Bhanu P Lohumi
Tribune News Service
Shimla, October 22
Finally, prisoners of Kaithu Jail, Shimla, have lost the battle for Book Café, an icon for prison reforms, at historic Takka Bench on The Ridge.
The Shimla Municipal Corporation (SMC) has issued a notice, asking the Director General of Police (Prisons and Correctional Services) to handover the café to the highest bidder. Though the SMC was requested on several occasions to reconsider its proposal considering it was a unique initiative for rehabilitation of inmates, it seems commercial interests prevailed over the social responsibility. Brushing aside all requests and protests, the tender has been awarded to Brijinder Singh, the highest bidder.
“The SMC had invited tenders for allotment of Book Café at Takka Bench and the bid of highest bidder Brijinder Singh has been accepted. Accordingly, the possession has to be handed over to him,” the SMC said in a letter to the DGP. SMC commissioner Pankaj Rai said: “The bid was for Rs13 lakh and all activities being carried out at the cafe will continue as it is.”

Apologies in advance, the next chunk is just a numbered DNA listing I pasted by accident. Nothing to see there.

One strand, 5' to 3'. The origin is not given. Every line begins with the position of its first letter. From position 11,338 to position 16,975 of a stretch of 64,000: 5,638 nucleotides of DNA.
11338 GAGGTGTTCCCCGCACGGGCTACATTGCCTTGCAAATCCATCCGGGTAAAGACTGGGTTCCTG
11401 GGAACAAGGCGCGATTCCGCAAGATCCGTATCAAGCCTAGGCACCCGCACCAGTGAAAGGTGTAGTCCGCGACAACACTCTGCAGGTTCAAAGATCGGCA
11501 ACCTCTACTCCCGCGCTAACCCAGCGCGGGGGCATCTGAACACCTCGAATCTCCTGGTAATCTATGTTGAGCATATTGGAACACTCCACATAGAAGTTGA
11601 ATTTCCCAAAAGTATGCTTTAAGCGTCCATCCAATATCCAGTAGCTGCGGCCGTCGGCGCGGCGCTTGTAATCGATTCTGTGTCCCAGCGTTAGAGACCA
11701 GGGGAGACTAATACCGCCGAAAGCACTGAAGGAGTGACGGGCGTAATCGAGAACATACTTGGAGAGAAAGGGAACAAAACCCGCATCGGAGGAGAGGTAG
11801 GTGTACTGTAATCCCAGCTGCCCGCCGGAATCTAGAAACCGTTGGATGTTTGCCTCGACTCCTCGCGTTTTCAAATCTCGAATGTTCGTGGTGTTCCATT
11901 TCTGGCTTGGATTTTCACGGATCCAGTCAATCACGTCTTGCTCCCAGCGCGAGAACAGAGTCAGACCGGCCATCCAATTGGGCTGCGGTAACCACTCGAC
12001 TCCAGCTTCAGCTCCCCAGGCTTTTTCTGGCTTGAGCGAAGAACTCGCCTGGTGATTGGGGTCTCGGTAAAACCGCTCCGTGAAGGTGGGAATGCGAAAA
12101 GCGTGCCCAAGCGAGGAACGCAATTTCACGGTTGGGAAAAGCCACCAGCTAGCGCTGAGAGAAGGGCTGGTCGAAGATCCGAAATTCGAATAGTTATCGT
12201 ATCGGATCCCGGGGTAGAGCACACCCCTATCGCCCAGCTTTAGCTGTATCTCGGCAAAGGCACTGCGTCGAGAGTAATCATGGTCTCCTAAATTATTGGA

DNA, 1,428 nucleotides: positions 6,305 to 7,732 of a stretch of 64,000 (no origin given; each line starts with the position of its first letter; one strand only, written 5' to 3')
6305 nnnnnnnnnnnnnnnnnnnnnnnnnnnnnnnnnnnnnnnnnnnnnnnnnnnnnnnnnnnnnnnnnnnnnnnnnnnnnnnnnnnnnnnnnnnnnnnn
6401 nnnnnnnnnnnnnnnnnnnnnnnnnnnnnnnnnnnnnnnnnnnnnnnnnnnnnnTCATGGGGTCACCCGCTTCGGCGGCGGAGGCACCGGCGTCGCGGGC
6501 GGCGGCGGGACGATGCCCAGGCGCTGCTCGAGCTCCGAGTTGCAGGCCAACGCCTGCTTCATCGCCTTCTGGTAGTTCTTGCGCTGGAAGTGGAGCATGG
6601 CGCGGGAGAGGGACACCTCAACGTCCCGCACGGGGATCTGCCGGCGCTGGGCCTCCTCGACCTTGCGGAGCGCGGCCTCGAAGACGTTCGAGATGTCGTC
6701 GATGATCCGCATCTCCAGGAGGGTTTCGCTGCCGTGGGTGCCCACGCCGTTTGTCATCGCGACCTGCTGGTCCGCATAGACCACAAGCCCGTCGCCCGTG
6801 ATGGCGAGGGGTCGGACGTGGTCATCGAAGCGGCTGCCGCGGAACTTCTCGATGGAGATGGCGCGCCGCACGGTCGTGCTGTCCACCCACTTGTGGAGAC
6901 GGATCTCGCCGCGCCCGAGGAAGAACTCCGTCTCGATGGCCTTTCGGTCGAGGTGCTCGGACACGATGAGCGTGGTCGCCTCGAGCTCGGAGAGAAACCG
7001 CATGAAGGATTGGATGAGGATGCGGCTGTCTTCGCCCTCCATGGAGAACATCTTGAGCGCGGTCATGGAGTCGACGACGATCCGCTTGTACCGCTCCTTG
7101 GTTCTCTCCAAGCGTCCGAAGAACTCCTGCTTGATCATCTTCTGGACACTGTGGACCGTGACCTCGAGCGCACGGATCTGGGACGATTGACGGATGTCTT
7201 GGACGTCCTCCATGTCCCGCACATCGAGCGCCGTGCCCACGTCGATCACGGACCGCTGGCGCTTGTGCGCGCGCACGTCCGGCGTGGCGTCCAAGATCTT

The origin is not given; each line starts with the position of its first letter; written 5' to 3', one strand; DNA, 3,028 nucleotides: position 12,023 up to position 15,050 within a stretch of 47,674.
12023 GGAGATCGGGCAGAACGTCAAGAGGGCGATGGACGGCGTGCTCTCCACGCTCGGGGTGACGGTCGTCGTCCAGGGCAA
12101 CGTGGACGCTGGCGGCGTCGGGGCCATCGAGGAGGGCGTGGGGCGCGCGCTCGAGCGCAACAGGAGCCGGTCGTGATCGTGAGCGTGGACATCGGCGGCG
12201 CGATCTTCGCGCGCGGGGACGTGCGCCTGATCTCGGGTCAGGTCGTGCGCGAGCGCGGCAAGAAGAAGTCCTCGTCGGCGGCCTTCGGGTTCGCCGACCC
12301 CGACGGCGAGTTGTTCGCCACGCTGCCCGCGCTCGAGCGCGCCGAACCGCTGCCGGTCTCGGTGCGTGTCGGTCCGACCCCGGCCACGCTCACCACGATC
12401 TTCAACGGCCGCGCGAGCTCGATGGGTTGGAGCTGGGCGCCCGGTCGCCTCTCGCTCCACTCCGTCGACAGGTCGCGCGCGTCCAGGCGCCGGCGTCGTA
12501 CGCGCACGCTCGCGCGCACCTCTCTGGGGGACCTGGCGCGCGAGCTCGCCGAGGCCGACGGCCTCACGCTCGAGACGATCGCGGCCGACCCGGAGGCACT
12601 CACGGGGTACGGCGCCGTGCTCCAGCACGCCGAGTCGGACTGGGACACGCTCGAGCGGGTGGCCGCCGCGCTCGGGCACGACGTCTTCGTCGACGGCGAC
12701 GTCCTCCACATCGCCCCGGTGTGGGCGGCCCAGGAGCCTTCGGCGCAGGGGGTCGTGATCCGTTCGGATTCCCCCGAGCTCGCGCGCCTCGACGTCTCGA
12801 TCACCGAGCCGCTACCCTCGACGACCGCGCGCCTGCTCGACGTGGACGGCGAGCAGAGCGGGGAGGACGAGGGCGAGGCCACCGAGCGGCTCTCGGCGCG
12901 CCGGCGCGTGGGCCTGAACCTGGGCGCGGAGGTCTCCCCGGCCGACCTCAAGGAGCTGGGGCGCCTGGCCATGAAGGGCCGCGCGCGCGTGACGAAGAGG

The letter said prisoners’ products would be accommodated considering the reforms undertaken by the Prisons Department and the Legal Literacy Help Desk would continue to exist in the café as per the prevailing practice.
DGP Somesh Goel said the café would be vacated by Thursday and efforts would be made to come up with some alternative. “The SMC has not clarified whether a separate counter would be set up to sell prisoners’ products or there would be some other arrangement. It has also not said anything about how the legal literacy help desk, which is currently being run by the inmates, would continue to function,” he said.
Meanwhile, a prisoner who got a chance to work at a dignified venue to earn livelihood wrote a letter to the High Court seeking relief. “I was given a new lease of life after I was entrusted with the responsibility of running the book café, which is my livelihood,” the letter said.
The HC has forwarded the letter to the legal service authority, which has appointed a counsel. “The petition is almost ready and some information is awaited. It will be filed in the court at the earliest,” said advocate Seema Guleria. The café was opened to rehabilitate prisoners. Items at the café are sold at nominal price, which is 30-40 per cent less than the market price and 80 per cent of the profit was paid to the SMC.
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